|Recording information: Battery Studios, New York, NY; Crib Zeno Studios, Atlanta, GA; Face Studios, Fort Washington, MD; Kay-Dee Studios, Secaucus, NJ; Omega Studios, Maryland; Phase Recording & Media, White Plains, MD; The Hampton Studios, Sicklerville, NJ.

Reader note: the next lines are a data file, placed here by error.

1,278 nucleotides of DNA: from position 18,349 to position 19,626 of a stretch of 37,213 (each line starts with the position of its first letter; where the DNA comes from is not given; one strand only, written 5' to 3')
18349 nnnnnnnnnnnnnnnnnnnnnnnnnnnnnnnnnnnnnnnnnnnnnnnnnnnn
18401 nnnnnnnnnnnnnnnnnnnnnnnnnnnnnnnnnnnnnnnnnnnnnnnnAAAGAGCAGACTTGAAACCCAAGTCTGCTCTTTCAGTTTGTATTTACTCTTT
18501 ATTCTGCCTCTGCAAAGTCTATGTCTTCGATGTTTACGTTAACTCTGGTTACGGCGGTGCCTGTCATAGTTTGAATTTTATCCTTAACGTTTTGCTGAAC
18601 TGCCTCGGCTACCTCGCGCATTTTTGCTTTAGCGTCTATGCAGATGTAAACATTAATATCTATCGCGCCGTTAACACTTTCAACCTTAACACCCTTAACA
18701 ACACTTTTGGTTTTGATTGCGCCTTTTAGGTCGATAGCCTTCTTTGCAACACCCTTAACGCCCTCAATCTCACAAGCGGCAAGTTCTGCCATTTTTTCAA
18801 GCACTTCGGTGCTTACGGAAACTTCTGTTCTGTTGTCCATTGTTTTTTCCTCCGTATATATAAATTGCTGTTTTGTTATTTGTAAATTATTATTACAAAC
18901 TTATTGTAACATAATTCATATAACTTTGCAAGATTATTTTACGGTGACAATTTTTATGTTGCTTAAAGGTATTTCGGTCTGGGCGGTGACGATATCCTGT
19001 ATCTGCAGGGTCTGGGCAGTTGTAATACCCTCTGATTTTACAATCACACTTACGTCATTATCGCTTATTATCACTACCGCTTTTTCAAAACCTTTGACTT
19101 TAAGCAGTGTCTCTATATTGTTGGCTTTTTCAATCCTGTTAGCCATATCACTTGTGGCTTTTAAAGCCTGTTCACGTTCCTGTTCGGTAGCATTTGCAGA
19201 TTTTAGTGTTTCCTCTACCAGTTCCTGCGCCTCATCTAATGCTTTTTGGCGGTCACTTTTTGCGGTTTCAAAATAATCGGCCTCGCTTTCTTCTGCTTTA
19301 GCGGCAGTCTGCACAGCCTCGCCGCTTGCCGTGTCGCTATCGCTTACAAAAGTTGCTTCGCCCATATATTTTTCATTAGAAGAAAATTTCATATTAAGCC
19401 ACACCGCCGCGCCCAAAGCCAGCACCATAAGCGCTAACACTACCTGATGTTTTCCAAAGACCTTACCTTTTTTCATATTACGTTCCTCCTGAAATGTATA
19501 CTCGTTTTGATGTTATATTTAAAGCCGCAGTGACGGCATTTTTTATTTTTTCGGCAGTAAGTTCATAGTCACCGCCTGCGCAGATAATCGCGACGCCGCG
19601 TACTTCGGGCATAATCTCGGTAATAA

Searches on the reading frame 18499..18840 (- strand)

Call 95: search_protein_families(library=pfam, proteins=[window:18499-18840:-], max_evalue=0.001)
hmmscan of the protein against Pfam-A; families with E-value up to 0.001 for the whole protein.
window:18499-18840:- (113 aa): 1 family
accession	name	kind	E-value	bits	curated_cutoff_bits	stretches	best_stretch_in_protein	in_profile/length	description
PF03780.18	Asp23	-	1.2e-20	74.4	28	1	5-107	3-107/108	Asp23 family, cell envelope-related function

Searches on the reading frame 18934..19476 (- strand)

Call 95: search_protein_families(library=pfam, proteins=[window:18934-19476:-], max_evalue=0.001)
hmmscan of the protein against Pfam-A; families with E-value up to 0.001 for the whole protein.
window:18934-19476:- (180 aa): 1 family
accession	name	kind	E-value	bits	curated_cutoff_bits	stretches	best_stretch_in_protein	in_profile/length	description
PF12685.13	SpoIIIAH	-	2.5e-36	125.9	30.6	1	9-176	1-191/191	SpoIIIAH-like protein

|Emboldened by Love Behind the Melody's crossover success, involving a Top Ten spot on the Billboard 200, a BET Award and two Grammy nominations, Raheem DeVaughn grants his third album a title that sounds (but does not necessarily look) arrogant. Despite the wordplay, DeVaughn did not mess around when it came to recording a set befitting a title as grand as The Love & War MasterPeace. There are plenty of love songs, naturally, and most of them are imaginative and excellent. Even when they slip into clever foolishness, as on "B.O.B." -- in which the protagonist testifies the many reasons why he would be preferable to a specific device -- they are strong in construction, much more about honoring the woman than the man's prowess, and DeVaughn's easy falsetto never sounds self-satisfied. On the socially conscious material, DeVaughn really lays into it all with a dedicated force that is potent musically and lyrically. Subtract Dr. Cornel West's recurring spots as hype man-slash-mood enhancer, and the album would still remain one of the most grippingly conscious major-label R&B albums of the last 30 years, featuring the Curtis Mayfield-channeling (and sampling) "Bulletproof," an alluringly morose opener, and the startling 13 minutes that make up the closers "Nobody Wins a War" (despite involving the input of nearly a dozen of DeVaughn's contemporaries, it is no wreck) and "Revelations 2010" (assisted by Damian Marley and a chorus of "They're out to bury me, they're out to bury you/And all you can do is arm yourself"). An expanded version adds over 45 minutes to the program, making the album clock in at nearly two hours. DeVaughn stretches out on the meditative "Soldier Story," inspired by a friend who returned from Iraq without legs, and "Lose Control," an 11-minute robo-funk workout. Most of these songs -- especially "Wing and a Prayer," featuring UGK's Bun B and a spine-tingling chorus -- should not be considered merely bonus content. ~ Andy Kellman